JASON Task Force to Present Final Report

On October 8, the JASON Task Force (JTF) met for the final time before they present their report next week at the upcoming joint Health IT Policy Committee and Health IT Standards Committee meeting on October 15. The 20 page report outlines their assessment and recommendations. The executive summary states that “though the JTF does agree with the main thrust of the JASON Report, we do take issue with several of its findings and recommendations” and cites the following items:

  • JASON does not accurately characterize the very real progress that has been made in interoperability, especially in the last 2 years.
  • JASON's description of current generation clinical and financial systems does not accurately portray the broad range of functionality of these systems, or the innovation occurring on those platforms. 
  • The report addresses software engineering and architecture aspects of interoperability but explicitly does not examine policy, legal, governance, and business barriers to health information exchange.  Yet, the report recommends aggressive timelines for change that would be difficult to achieve when taking into account policy, legal, governance, and business barriers. 
  • The software architecture recommended by JASON assumes a high degree of centralized orchestration, however, the report does not describe the source, structure, and process for achieving such orchestration.”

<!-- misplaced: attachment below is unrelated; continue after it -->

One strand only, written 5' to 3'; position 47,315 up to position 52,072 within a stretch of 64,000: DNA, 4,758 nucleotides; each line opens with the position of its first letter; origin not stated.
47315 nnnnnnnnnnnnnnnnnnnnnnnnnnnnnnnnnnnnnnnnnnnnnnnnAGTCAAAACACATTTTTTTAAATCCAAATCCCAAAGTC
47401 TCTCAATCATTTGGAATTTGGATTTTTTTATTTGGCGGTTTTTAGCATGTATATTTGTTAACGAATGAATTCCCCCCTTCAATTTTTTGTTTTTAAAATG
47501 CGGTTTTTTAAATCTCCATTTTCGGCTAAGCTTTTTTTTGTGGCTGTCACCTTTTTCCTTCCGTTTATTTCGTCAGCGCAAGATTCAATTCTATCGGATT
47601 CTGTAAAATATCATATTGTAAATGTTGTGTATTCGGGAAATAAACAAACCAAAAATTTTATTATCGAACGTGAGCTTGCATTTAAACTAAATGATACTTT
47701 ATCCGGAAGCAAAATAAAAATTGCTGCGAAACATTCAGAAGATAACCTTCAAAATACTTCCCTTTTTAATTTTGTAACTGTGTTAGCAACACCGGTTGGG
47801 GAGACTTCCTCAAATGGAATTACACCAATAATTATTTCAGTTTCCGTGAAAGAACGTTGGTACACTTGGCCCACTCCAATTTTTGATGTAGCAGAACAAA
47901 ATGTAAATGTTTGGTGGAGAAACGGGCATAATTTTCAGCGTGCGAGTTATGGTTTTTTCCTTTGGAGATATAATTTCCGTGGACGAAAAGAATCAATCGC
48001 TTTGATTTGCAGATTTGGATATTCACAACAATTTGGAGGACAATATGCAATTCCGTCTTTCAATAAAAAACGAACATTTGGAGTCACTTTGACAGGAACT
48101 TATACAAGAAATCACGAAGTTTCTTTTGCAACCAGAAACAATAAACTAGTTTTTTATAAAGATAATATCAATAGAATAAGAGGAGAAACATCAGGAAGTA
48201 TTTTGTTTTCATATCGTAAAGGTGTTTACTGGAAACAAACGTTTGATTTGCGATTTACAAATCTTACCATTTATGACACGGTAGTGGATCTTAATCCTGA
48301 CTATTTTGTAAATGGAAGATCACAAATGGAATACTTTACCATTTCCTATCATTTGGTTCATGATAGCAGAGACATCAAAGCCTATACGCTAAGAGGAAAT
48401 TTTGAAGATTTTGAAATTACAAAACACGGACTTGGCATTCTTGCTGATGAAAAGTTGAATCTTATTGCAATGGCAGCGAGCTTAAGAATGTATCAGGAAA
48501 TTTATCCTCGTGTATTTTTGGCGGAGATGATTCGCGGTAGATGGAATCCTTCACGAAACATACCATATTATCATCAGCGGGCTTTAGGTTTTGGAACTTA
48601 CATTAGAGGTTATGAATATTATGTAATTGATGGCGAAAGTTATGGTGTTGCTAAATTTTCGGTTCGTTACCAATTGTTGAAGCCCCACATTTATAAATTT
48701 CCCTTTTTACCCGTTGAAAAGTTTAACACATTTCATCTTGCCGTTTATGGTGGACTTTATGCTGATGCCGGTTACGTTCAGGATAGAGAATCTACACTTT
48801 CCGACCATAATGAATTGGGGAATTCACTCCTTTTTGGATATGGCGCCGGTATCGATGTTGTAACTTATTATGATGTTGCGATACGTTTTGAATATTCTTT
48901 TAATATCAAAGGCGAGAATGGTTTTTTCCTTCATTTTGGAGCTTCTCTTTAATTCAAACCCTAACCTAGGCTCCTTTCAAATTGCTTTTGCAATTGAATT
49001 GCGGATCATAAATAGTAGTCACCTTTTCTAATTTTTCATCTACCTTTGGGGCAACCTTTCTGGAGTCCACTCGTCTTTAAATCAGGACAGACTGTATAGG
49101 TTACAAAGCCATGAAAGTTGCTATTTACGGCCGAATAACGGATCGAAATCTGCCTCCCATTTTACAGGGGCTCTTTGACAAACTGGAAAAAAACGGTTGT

Citing reasons for some issues, such as the amount of time passed between the report’s commission and publication (and the progress within that timeframe that occurred), the JASON report also outlines areas of the JTF’s agreement with the report. Those included the “strong agreement for an orchestrated interoperability architecture based on open APIs as the foundational approach for nationwide health information exchange.” The report went on to say “the JTF also agrees with JASON's observation that current interoperability approaches -- based on complex, health-care unique, document-oriented standards and business frameworks -- are functionally limited and need to be supplemented and perhaps eventually replaced with API-based models.  The JTF thus also agrees with JASON's recommendation that MU Stage 3 be used as a pivot point to begin the transition to an API-based interoperability paradigm.”